Apartment owners and managers are adding wheelbarrows and shears to their amenity toolbox.

According to the American Community Gardening Association, there are at least 18,000 community gardens throughout the United States and Canada. And more and more of them are in apartment communities.

That's because property managers see vegetable and flower gardens as creative solutions to two pressing problems: increased competition for tenants and pressure to lower operating costs. But these resident-maintained green spaces yield other benefits, including stronger resident commitment, better retention, speedier entitlements, and improved property values.

BOUNTIFUL BENEFITS The promise of a working garden, no matter how small, can be a draw for residents.

For instance, The Danny Woo Community Garden in Seattle's International District serves low-income, elderly residents of the area's apartments and single-occupancy hotel rooms. “The residents need a place to plant vegetables they are used to eating, and the garden is a place to socialize with their peers,” explains Jennifer Jin Brower, garden/outreach manager for the Inter*Im Community Development Association, which created and maintains the garden to serve tenants in surrounding rental properties.

Garden space also can attract higher-income tenants, notes Todd Tibbits, senior vice president of property services for Post Properties. The Atlanta-based company maintains urban gardens at 14 of its 62 communities.

“The gardens are a great recruitment tool for empty nesters,” he says. “Often, downsizing from a house to an apartment means leaving your gardening hobby behind. Communities with urban vegetable gardens help alleviate that problem. During tours, the urban vegetable garden is a great conversation starter. It contributes so much to the sense of community.”

Retention increases, as well, since residents can interact with their neighbors. “Whether it's by gardening together or meeting at community-coordinated events in the garden, it helps our residents get to know each other,” Tibbits adds.

CLIPPING COSTS Tibbits estimates that the company's urban gardens cost between $5,000 and $30,000 to get started, depending on the size and hardscaping features. “Fencing, arbors, tool storage bins, and benches can get pricey, but the garden plots alone are quite affordable,” he says.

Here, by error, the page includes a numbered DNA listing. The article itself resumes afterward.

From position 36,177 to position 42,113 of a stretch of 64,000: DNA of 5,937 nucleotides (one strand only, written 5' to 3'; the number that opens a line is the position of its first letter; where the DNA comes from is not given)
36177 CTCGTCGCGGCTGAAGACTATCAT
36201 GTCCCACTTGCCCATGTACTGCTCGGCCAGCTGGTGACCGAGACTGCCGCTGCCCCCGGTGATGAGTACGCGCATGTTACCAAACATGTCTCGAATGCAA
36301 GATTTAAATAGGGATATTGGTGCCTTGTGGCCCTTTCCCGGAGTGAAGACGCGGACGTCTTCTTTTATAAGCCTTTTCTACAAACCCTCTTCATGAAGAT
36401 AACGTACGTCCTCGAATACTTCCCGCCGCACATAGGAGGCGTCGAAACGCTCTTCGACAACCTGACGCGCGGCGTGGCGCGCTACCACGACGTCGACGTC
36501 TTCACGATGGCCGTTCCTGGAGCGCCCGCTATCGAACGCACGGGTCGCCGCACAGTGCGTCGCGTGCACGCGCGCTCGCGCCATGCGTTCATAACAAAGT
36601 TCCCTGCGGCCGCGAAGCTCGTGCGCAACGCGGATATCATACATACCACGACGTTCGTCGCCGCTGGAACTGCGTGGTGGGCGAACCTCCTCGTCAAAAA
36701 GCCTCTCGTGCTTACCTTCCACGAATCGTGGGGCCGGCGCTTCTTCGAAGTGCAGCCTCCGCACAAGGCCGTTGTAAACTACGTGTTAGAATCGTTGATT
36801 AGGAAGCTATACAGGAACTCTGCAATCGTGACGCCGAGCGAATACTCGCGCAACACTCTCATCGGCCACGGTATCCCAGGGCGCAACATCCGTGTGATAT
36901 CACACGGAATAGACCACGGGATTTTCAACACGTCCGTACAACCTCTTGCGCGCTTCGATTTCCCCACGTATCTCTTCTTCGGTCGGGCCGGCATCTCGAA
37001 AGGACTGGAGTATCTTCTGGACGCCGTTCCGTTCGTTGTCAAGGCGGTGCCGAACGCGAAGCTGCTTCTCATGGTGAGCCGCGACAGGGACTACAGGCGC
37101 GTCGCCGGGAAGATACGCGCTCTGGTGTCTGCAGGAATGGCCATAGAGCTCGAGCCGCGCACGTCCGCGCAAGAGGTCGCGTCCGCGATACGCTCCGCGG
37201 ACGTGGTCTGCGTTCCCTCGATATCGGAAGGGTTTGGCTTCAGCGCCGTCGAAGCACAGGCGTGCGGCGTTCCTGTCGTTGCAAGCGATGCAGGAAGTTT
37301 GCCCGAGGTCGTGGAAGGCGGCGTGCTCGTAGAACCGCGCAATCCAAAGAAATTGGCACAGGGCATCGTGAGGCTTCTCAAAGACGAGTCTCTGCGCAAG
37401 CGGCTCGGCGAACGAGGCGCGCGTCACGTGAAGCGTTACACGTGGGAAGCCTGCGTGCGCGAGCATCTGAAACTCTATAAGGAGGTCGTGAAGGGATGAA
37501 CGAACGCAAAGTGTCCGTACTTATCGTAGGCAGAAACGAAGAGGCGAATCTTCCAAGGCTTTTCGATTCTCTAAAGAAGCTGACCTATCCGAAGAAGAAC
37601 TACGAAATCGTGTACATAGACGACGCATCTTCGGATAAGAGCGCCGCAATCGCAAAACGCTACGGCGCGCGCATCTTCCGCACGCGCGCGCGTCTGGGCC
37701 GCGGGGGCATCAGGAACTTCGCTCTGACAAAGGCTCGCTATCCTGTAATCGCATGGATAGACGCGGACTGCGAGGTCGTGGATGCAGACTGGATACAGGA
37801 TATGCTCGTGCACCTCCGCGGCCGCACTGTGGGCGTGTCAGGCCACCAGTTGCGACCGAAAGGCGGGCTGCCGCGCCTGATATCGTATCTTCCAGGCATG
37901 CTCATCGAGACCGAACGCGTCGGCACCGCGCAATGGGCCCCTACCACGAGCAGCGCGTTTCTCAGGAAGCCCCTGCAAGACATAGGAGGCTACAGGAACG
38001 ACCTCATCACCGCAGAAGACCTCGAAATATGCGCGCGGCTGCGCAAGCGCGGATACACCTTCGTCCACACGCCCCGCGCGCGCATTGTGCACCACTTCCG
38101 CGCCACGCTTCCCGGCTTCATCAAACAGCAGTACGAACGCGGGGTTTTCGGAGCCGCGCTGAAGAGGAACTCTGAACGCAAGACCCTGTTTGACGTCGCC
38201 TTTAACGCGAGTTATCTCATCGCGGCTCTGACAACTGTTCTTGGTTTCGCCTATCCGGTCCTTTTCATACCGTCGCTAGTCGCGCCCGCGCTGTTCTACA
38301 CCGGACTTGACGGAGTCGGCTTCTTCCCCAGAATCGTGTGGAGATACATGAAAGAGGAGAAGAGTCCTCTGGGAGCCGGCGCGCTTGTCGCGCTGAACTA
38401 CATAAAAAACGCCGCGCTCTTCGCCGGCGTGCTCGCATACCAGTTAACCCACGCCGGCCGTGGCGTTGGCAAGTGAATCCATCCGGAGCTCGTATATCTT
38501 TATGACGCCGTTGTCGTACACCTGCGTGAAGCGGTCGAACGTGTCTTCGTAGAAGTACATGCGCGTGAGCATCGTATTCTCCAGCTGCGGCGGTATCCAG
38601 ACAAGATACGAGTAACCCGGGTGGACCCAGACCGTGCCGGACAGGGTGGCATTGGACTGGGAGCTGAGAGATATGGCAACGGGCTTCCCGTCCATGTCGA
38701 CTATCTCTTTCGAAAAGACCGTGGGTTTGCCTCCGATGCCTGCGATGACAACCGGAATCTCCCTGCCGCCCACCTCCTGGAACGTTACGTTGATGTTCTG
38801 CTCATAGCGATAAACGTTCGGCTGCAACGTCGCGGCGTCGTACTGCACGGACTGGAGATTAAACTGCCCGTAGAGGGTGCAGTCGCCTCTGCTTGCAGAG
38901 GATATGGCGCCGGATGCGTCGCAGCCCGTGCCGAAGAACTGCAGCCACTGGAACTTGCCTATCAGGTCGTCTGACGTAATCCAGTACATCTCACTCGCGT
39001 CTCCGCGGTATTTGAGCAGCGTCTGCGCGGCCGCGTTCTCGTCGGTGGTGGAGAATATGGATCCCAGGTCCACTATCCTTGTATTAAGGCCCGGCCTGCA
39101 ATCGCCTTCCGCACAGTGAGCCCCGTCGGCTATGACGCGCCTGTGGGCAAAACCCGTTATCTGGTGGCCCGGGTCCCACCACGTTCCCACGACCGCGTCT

Community managers at Post properties allot $900 a year to maintain the gardens in addition to annual grounds maintenance costs of $300 per garden-style unit, $150 per mid-rise unit, and $75 per high-rise unit.

“This covers not only seeds, plants, and supplies for residents, but also refreshments served at garden events. Community gardens pay for themselves in the same way a community pool or tennis court does—in resident satisfaction.”

Gardens at Post Properties, such as this one at Post Stratford in Atlanta, help residents get to know their neighbors.
Gardens at Post Properties, such as this one at Post Stratford in Atlanta, help residents get to know their neighbors.

A number of resident gardens actually cover their own costs through plot-rental fees. Professional Community Management of California covers the cost of the 1.201 plots at Laguna Woods Village by doing just that. Rental charges range from $26 to $53 per vegetable plot annually, depending on the size. Fruit tree plots and shade-house space are less. The garden center has a net expense, after rental income, of approximately $60,000 per year.

“This is a reasonable cost compared to other amenities and when compared to the value that a garden adds,” explains Kurt Rahn, PCM's director of landscaping and recreation. PCM manages 225 homeowner and community associations. “Costs are lower because the residents are responsible for the care of their plots and less staff is needed.”